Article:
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New Russian Movements in Syria: What Reasons?

The intensification of Russian activities in Syria is part of the struggle of influence between Iran and Russia, according to al-Hal Net.
New Russian Movements in Syria: What Reasons?
New Russian Movements in Syria: What Reasons?

Increasing Russian movements in Syria raise questions about its intentions and significance. These movements range from military exercises in Suweida, to security meetings in Raqqa, and from there to an effort to recruit new fighters who follow the Russian vision in Palmyra and the eastern countryside of Homs.

The Russian-Israeli rapprochement that paved the way for Israeli missiles to strike Iran in Syria may also be a form of Russian movement that may fall within the framework of Iranian influence, or even fall within the framework of consolidating and expanding Russian influence in Syria. 

Recruitment offices for Moscow 

As part of Moscow’s failure to provide any steps that would weaken Iranian influence in Syria, it recently opened offices in several areas, particularly in Palmyra and the central regions. This comes with the aim of attracting the people of Palmyra and its surrounding areas and the eastern government of Homs to the Eighth Brigade, which is close to Russian forces. 

According to local sources, the Russian forces assigned people to communicate with the people of Palmyra who live in the areas of Turkish influence in northern Syria, and to provide guarantees and temptations for them to return to it and join the brigade.

Attracting Iranian militiamen 

According to the writer and researcher in Russian affairs, Samer Elias, the rivalry between Russia and Iran has begun to take on a different character in Syria recently, as “the relationship between Russia and Iran in Syria is complex, both sides have contributed mainly to saving the regime, and helped each other. However, it seems clear that there is competition between them, in several areas.” 

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“The Russian side is concerned with significantly reducing the Iranian military presence in the southern regions, which is represented by the military operation in the south, in the Suweida governorate in particular. Suweida is in the southern region and is a gateway to the Syrian Badia, therefore it helps Russians cut off any possibility of transferring weapons through the southern regions of Iraq to Syria” Elias told Hal Net.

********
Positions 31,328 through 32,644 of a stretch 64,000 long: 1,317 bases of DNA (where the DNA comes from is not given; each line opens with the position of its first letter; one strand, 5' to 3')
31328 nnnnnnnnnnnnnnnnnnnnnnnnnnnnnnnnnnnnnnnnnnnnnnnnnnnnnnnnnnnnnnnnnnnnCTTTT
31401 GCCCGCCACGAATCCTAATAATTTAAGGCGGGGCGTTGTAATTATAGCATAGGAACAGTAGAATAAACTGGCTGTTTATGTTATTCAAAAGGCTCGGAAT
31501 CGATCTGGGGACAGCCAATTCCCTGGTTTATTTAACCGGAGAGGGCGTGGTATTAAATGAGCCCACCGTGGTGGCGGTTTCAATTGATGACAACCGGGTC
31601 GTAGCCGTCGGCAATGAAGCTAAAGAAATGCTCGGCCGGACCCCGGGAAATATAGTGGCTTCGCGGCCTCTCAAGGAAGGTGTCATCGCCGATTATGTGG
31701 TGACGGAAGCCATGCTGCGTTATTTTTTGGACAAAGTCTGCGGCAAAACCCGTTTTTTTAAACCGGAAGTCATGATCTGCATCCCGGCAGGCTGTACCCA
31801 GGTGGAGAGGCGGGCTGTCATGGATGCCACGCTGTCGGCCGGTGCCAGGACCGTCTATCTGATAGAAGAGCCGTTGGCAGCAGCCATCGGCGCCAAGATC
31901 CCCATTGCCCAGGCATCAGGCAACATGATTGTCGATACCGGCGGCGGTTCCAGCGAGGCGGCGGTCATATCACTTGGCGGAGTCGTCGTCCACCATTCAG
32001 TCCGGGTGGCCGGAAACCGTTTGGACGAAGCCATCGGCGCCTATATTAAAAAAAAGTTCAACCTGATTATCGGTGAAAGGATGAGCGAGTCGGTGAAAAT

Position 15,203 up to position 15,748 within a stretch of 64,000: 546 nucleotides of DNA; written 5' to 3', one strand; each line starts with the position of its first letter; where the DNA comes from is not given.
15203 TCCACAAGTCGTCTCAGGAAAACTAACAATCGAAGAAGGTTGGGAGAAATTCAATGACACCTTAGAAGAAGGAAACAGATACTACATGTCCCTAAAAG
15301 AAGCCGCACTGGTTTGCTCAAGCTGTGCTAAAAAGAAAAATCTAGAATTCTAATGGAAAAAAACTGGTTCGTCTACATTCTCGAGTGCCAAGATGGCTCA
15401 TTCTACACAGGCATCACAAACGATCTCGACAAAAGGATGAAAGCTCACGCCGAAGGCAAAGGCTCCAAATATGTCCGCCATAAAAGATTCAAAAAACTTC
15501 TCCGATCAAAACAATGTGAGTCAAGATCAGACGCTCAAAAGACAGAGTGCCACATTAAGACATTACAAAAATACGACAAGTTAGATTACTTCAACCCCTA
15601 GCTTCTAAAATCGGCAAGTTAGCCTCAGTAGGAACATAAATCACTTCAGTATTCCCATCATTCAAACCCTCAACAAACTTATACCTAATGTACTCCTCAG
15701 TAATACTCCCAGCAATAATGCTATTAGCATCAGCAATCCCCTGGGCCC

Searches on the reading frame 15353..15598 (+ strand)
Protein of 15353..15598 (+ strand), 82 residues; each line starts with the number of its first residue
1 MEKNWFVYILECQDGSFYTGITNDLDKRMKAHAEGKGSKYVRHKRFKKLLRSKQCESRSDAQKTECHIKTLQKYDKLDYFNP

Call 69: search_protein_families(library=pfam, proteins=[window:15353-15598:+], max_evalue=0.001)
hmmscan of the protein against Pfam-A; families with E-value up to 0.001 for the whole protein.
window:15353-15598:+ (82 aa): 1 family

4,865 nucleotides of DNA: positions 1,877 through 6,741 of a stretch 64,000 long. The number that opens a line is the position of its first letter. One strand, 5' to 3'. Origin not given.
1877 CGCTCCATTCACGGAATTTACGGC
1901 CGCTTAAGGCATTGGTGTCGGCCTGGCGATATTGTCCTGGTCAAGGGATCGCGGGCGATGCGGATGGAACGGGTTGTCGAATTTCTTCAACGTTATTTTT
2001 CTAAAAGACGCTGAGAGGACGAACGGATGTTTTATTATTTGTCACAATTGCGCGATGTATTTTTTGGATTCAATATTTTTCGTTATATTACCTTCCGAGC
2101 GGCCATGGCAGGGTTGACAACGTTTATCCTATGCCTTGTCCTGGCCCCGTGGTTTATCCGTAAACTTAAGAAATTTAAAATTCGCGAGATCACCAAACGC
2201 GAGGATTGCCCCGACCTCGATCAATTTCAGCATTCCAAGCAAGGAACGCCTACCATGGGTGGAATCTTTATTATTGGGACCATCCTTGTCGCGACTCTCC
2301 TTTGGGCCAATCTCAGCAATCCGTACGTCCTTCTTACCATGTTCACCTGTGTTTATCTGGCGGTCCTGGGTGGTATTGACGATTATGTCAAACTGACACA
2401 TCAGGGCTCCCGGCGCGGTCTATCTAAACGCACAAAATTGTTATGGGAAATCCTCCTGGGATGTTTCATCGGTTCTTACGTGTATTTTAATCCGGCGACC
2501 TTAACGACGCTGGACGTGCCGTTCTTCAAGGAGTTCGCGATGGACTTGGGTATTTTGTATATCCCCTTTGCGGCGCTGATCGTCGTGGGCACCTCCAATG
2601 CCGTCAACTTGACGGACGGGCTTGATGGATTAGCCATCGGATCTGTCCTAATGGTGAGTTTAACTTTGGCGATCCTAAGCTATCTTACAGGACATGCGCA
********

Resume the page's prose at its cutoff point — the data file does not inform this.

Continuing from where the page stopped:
“With regard to the areas of eastern Homs and Palmyra, there is competition as well between Iranians and Russians to control this area. It is a key area for central Syria that can also form part of the road to Iraq and Lebanon through Syrian territory,” he said. 

“On the other hand, there is competition for human resources and the recruitment of Syrians in these areas, such as in Deir-ez-Zor and al-Boukamal. The Russian side wants to have control on this issue, and be in control of the militias made up of Syrians. The Russians need the support of the fighters due to the continued activity of ISIS, and Russia is not willing to include Iranian militias in this matter.” 

On Monday, the Russian army announced that its units supervised a “comprehensive tactical maneuver” conducted by the Syrian army in the governorate of Suweida, in southwestern Syria. 

“We used units from a tactical group, a mixed tactical group of Syrian forces and a mixed artillery group, consisting of multiple missile launch systems, as well as tank sub-units,” said Alexei Zakharov, representative of Russian forces in Syria. 

Zakharov added that government forces “effectively performed the maneuver.” He noted that “Syrian comrades have been assessed as good and excellent,” Russia’s Novosti news agency reported. 

Recently, Russia’s efforts to remove Iran from the Syrian arena have emerged, especially when sources talked about Russia preventing the activation of anti-aircraft missiles when Israel bombed Iranian militia sites and equipment in the port of Lattakia.

From the Desert of Iraq to the Syrian Desert 

The Russians appear to be disturbed by Iran’s methodology in Syria. Press reports indicate that Iranian-backed forces have used their control of border crossings between Iraq and Syria to bring human and logistical resources to their forces. They also exploit the desert areas to build headquarters there, as is happening in Iraq. 

Since the beginning of 2011, Iran has used different approaches to increase its military and security influence in Syria. The first approach was through direct action by recruiting foreign forces loyal to them and recruiting local soldiers. Its main objective was to integrate its forces into the Syrian army and its security branches, to give them legal status in Syria to protect them against possible Israeli or U.S. airstrikes. 

According to analysts, the spread of Iranian influence in Syria has become incompatible with the Russian forces -although not in a quick or obvious way.


This article was edited and translated by The Syrian Observer. The Syrian Observer has not verified the content of this story. Responsibility for the information and views set out in this article lies entirely with the author.

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